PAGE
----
The Daily Tar Heel

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Sunday April 2nd

Author Educates UNC on Suicide

Author Kay Redfield Jamison came to Chapel Hill on Friday as part of her continuing quest to educate college students and faculty on the daily, albeit seldomly discussed, realities of suicide.

"(Suicide is) a major public health epidemic that not many people want to talk about," she said.

Jamison, author or co-author of five books and many scientific articles regarding psychological topics, spoke to students in the University's Department of Psychiatry about the biological aspects of suicide.

"College students don't have the forum to learn about depression," she said.

"Universities are just now trying to become proactive in dealing with depression and suicide."

But Jamison is also comfortable communicating her subject matter through literature. Jamison recently published "Night Falls Fast," a nonfiction examination of suicide that draws from sources ranging from scientific journals to writers such as Edgar Allen Poe.

Jamison said the tour of college campuses is important to her because it allows her to connect to one of the biggest demographics of suicide victims.

"I had asked my publisher if, instead of just going to bookstores, I could go to universities," she said. "I'm a great believer in the idea that students should be the ones to know (the facts about suicide)."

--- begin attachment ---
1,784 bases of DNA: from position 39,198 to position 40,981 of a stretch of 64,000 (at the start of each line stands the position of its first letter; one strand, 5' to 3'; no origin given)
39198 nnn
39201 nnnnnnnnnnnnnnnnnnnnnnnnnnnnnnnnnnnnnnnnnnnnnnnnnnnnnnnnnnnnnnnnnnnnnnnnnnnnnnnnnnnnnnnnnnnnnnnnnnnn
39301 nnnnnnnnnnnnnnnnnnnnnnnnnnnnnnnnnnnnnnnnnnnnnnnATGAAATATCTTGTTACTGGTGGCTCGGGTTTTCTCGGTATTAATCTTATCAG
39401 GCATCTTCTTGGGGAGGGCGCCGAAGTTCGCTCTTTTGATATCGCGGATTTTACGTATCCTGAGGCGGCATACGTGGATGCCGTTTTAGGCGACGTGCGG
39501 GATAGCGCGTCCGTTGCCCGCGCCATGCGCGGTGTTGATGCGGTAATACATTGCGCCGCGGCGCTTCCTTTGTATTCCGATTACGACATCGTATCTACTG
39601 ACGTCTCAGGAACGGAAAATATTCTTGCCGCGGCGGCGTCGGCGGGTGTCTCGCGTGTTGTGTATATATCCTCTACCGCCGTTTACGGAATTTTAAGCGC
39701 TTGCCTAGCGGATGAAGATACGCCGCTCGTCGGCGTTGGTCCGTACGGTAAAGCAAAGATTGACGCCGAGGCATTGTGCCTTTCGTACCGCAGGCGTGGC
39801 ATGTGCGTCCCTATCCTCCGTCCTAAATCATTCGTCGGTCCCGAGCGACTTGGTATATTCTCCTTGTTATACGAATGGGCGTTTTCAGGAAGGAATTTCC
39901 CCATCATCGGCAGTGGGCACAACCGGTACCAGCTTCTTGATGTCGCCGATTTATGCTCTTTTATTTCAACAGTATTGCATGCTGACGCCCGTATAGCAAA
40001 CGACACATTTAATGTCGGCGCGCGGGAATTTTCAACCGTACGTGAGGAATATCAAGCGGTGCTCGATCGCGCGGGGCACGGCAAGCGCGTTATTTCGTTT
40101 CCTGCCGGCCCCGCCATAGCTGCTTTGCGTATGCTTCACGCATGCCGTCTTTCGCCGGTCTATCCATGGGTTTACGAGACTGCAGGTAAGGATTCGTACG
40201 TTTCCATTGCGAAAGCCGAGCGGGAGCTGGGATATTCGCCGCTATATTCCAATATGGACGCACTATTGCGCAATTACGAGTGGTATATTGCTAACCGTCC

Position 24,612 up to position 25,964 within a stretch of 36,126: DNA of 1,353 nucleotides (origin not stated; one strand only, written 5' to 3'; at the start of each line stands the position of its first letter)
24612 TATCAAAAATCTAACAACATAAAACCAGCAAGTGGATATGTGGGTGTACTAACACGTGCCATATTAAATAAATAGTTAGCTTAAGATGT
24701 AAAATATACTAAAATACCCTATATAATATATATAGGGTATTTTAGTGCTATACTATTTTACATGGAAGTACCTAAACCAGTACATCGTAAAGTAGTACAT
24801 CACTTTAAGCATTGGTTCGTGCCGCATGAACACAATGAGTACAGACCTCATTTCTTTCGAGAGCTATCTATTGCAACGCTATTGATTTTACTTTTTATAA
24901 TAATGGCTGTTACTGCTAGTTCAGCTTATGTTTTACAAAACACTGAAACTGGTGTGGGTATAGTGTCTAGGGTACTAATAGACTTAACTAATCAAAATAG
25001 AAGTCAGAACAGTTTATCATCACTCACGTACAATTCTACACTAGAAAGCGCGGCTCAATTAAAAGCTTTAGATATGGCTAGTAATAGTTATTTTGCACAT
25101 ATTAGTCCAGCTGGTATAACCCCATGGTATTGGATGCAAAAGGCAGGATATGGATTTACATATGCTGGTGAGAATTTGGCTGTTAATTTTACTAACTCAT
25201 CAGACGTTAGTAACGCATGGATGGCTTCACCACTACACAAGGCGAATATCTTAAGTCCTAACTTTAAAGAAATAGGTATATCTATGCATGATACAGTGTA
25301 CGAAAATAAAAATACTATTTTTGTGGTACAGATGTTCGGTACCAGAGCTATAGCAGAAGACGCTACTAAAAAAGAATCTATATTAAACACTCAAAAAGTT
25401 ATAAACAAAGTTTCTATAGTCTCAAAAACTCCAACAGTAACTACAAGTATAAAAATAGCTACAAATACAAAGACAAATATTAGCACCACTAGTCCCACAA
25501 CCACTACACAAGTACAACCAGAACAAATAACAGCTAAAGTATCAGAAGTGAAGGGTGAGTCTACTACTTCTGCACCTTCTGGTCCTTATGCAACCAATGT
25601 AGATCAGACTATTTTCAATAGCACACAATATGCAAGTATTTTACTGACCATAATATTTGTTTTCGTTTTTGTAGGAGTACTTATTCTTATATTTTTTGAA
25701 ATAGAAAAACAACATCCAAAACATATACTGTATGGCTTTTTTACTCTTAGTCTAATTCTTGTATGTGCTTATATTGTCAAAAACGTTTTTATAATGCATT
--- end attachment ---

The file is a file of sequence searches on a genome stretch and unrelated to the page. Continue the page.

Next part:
Jamison said she wanted the book to be scientifically sound but read by people who weren't in the psychiatric or medical communities, which she said was a difficult balance to strike.

To establish a middle ground between readability and scientific thoroughness, Jamison used more than 100 pages of endnotes, referencing scientific journals, newspaper articles and even the works of literary figures who attempted suicide.

Removing scientific details from the main text allowed the book to be accessible to readers without scientific backgrounds.

"If anyone wants to find out about the science, it's in the back of the book," she said.

Throughout the 2 1/2 years Jamison spent writing and researching "Night Falls Fast," she became fascinated by questions usually overlooked in popular discussion of the topic.

While the book concentrates on comprehending the modern reasons and consequences of suicide, Jamison said her mind often wandered to the origins of the phenomenon.

"I kept asking myself, `Who was the first person who committed suicide? How far back? Was it a Homo sapiens, was it an ape?' I became rather haunted by that question," she said.

Despite her fascination with suicide's beginnings, Jamison's work is grounded in the here and now.

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